Prominent artist Dale Chihuly has his traveling installation on display right now at the Dallas Arboretum. It is also a gorgeous time to visit the lush gardens of Big D, so last week I took a couple of days to visit there.
I chose to go on one of their advertised “Chihuly Nights”. Arriving at 6:00 p.m., we first wandered the gardens in daylight so I could ooh and aah at the hydrangeas, ferns, trial gardens, hanging baskets, ponds, waterfalls, lake, fountains, water walls (there’s a LOT of water here) and so much more. Funny, when I lived in the DFW area (my first 35 years), I had fantasies that Austin was much more lush, green and wet than north Texas. With the rolling hills and evergreen Live Oaks of the Hill Country, it has a character that north Texas is missing. I didn’t realize how different the climates really were.
One of the biggest things I miss here is the lack of wild thunderstorms that I grew up with; here I’ve rarely gotten to enjoy that electrical ozone-charged smell in the air following an adrenaline filled night of storming. North Texas is just enough farther north to be in Tornado Alley; I can remember a few times of the tornado sirens going off, but only once was the tornado close enough that I took animals and loved ones and rode out the storm in an interior bathroom.
As excited as I was to see the amazing Chihuly exhibit, I was equally as thrilled to get a taste of the type of gardens I grew up with. When I first started gardening in Austin 6 years ago, I naively imagined that I could have a similar lush, Southern garden. I spent a lot of money, time, blood, sweat and tears in that fruitless effort. Our soil, climate and rainfall patterns are just not conducive to “lush”.
It was also lovely to see the people strolling through the gardens into the night. In Dallas, you don’t wear khaki shorts and flipflops everywhere. Ladies were wearing hats, sundresses and strappy high-heel dressy sandals for the event. Men were in slacks or nice jeans. Of course, I’ve now succumbed to the Austin casual style of dress; combine our extra humidity, hotter nights and longer summers, and shorts and sandals have to be the standard.
Most of Chihuly’s works were nestled into beds of annuals, perennials, or water. There were a few that were so huge they signaled an entrance into a different area of the park. This tall yellow icicle tree was created specifically for the Dallas show. Chihuly creates one piece of custom glass sculpture unique to each different city of his tour.
The Dallas Arboretum is nestled next to White Rock Lake. There are many plantings and water features that take advantage of that expansive view, with even an infinity-edged pond at one point. Water abounds in this park, and each vignette has its own personality.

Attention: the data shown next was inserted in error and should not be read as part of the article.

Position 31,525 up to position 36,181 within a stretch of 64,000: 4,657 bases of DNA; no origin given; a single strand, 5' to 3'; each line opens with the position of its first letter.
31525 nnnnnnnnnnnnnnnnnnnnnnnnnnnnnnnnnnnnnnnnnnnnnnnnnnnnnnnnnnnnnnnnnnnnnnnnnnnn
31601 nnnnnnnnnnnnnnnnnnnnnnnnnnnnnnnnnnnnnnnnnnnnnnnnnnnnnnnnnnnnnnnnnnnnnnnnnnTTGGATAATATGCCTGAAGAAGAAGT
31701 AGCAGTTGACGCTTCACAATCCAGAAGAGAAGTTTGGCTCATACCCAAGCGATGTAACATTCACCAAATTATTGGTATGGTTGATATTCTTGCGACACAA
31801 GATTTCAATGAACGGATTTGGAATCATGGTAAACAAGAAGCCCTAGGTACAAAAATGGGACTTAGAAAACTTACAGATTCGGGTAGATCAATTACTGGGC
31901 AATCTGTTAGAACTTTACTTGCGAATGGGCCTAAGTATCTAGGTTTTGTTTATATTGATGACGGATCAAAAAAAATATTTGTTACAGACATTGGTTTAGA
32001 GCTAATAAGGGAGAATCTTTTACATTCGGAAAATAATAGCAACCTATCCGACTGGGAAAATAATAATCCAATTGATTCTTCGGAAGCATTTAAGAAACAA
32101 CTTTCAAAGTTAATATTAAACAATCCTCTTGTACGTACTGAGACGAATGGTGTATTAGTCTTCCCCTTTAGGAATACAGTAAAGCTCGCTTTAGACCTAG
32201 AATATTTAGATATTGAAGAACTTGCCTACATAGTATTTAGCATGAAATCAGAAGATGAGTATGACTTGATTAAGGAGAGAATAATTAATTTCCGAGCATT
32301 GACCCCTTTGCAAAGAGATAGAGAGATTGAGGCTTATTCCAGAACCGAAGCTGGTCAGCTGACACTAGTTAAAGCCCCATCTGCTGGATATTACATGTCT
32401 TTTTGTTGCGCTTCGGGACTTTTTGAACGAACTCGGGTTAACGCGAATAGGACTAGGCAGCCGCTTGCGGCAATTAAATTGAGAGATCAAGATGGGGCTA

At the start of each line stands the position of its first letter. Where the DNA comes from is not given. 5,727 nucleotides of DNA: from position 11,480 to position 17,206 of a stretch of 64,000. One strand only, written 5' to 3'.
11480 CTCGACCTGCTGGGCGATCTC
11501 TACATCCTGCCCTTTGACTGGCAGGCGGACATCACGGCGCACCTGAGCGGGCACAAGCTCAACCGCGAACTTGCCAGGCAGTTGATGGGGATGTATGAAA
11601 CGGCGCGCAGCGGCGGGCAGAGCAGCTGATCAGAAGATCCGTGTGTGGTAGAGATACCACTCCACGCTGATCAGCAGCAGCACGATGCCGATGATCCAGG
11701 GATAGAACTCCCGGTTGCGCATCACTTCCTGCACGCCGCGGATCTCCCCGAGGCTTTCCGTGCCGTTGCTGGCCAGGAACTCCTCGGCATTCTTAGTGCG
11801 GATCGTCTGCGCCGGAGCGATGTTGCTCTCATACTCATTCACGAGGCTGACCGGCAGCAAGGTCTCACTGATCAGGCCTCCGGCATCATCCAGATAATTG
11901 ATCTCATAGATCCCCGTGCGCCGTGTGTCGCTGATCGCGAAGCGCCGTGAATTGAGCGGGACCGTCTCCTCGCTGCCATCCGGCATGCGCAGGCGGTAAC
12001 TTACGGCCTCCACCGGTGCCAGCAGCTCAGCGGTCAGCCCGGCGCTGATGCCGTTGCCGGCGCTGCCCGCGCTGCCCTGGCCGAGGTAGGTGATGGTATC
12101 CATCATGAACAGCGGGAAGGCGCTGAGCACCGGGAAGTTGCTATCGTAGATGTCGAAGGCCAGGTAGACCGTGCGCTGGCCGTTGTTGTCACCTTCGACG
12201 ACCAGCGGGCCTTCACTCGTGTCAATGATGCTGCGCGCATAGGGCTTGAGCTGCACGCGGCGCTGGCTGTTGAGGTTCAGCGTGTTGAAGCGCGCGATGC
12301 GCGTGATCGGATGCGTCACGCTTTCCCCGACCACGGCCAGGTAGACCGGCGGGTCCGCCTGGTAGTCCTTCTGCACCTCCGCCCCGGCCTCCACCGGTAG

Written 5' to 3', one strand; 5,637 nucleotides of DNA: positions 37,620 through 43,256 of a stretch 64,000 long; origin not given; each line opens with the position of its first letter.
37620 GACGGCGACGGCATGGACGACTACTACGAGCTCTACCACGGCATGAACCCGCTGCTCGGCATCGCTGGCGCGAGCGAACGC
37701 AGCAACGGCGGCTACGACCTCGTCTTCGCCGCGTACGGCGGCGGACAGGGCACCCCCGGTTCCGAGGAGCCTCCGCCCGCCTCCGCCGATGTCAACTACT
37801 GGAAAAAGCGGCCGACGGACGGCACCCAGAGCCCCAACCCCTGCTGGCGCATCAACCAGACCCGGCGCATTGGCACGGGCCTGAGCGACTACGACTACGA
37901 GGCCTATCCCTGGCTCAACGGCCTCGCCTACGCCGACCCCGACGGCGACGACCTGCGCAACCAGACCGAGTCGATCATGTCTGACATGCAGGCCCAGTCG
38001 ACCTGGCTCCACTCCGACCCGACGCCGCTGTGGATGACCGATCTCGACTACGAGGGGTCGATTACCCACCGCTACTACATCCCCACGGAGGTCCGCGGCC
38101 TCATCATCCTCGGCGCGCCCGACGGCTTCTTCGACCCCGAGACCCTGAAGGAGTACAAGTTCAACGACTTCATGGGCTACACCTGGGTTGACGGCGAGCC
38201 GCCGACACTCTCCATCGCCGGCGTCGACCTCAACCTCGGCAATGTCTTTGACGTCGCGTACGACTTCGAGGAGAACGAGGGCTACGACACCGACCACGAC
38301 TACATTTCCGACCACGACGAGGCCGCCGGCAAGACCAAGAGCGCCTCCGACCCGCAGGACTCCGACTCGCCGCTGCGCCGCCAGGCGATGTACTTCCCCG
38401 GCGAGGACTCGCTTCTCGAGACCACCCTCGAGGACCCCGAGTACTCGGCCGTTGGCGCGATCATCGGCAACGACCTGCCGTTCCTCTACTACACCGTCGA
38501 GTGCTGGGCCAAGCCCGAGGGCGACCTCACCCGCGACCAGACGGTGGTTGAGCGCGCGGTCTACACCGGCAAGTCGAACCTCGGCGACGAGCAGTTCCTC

The Chihuly exhibit goes until the Fall. I may return again after the summer heat wanes a bit; I’d love to see the Arboretum in its Autumn cloak and get more plant combination ideas. It’s a season that needs more nurturing in my yard. Okay, we don’t really HAVE Fall here, so maybe that’s why I haven’t embraced fall annuals to spruce up the garden after the summer’s brutal spanking.
There are several planting ideas that I jotted down in my notes; the Arboretum is a privately-endowed, well-funded garden, and the plantings are in a grand abundance. I saw many combinations that I can use here on a smaller scale in my own garden.
At 66 acres, the park doesn’t feel huge. In fact, until I just now looked it up, I thought it was smaller than Zilker Gardens (30ish acres here, half the size!). In the nationally acclaimed Dallas arboretum, with much money pledged to it in private funds, all of the park is utilized with vignettes, water features, seating areas, concert amphitheaters, dining options, allees, bridges, natural and formal settings and everything in between. It’s a great place to go for ideas. The ease of movement throughout and small, intimate areas reduce the vastness to an easy scale. I wish we had a similar program for the upkeep of Zilker, something the Austin City Council apparently just nixed. Ladybird Johnson Wildflower Center is a great example of what a reasonably well funded Hill Country garden could look like, though I know it could use more infusions of cash for their programs.
Tickets are $2o for adults, which includes parking. It wasn’t overly crowded, though I did make it a point to attend before school has let out. You can bring your own picnic, which many people did. I loved seeing the well-dressed couples sitting on blankets with candle- lighting and bottles of wine.
The gardens do a fabulous job of showing off plants; I think I finally learned the lesson of taking one plant and planting swaths and swaths of it in a large group to make a statement. It made common begonias and impatiens become beautiful focal points with a lot to say. Just because they are common doesn’t mean they aren’t pretty; they just need to be used correctly.
It’s worth the trip to Dallas for an overnight vacation to witness this world-class exhibit. I hope you get to see it!